By Ryan Orlecki
Younger, faster, better, stronger – these are some of the reasons behind changes in the National Hockey League (NHL) in the past few years. The amount and prominence of young talent drafted into the NHL has risen. Now the whole league is changing, in both the level of play, and in the way the game is played.
Hockey Reference, a sports statistics site, estimated at the start of the 2016-2017 season that the 82 games to be played would yield a higher average of goals per game since the 2005-2006 season. The average currently sits at 3.02 goals per game, which is the highest rate since the 2005-2006 season recorded 3.08. Notably, the 2005-2006 season was when Sidney Crosby, then 18, and Alexander Ovechkin, then 20, entered the league. They immediately made an impression, and both were among the league leaders in their NHL debuts with a combined total of 91 goals and 117 assists.
The 2005-2006 NHL season showed that more advanced players were rapidly improving once being drafted, and needed less time to develop and excel. In the last few years, this trend has become more evident. Auston Matthews, 19, of the Toronto Maple Leafs, became the first rookie to score four goals in his NHL debut. Patrik Laine, 18, of the Winnipeg Jets, scored a hat trick in his second career game.
And then there is Connor McDavid, who, at 19, has yet to play a full season and is arguably the best player in the league. After becoming the youngest captain in NHL history, he is expected to lead the rebuilding of the Edmonton Oilers. The same pressure and expectations are on for rookies like Matthews and Laine.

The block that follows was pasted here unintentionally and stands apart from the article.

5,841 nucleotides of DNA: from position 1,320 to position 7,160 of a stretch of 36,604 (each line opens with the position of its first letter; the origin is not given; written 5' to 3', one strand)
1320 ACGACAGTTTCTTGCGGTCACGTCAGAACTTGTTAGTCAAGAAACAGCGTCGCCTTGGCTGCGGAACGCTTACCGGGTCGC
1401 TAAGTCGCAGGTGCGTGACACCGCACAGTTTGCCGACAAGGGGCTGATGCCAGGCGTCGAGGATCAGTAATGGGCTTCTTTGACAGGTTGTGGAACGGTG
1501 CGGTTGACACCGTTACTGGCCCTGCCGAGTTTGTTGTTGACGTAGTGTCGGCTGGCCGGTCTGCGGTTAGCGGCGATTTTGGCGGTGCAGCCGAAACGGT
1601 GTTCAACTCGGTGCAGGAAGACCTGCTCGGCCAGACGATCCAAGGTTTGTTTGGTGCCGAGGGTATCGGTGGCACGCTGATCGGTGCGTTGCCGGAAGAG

The changing draft demographic has influenced the composition of the NHL. Teams are no longer looking to develop young players on their affiliate minor-league teams, rather they are looking to throw a rookie straight into play with high expectations met. A player who is high on the list of draft picks is not expected to take long to develop or adjust to the skill level, but to be NHL ready the moment they hit the ice. Fans, coaches and general managers seem to grow impatient to see their young star-players perform at the NHL level instantly.
Young spectacles storming the NHL has and will continue to cause the game to change. Not only will it keep becoming faster, fans and teams will also place less emphasis on the toughness of players, in favour of the exceptional statistical merit in their goal-scoring and point-production abilities. Even defensemen are expected to be offensively minded and produce points. Erik Karlsson, 26, and Oliver Ekman-Larsson, 25, are considered two of the best young defensemen in the league, not only for their defensive abilities, but for their impressive offensive statistics as well.
Change is not necessarily a bad thing for the NHL. The many young players drafted mean a faster pace and more goals scored, both of which mean engaged fans and an interesting season. Teams will also be able to rebuild faster, as more young players are added and the team dynamic continues to change.
The NHL is becoming a young man’s league. Older stars are becoming less relevant, and the rookies have become a focal point of the season. The best NHL players don’t appear to develop into great players in their prime, they must begin that way. This does not mean the NHL is worsening, simply that it is changing.
Also Published by The Blank Page: http://home.blnkpage.org/opinions/young-nhl-rookies-are-changing-the-game-from-the-ice-up/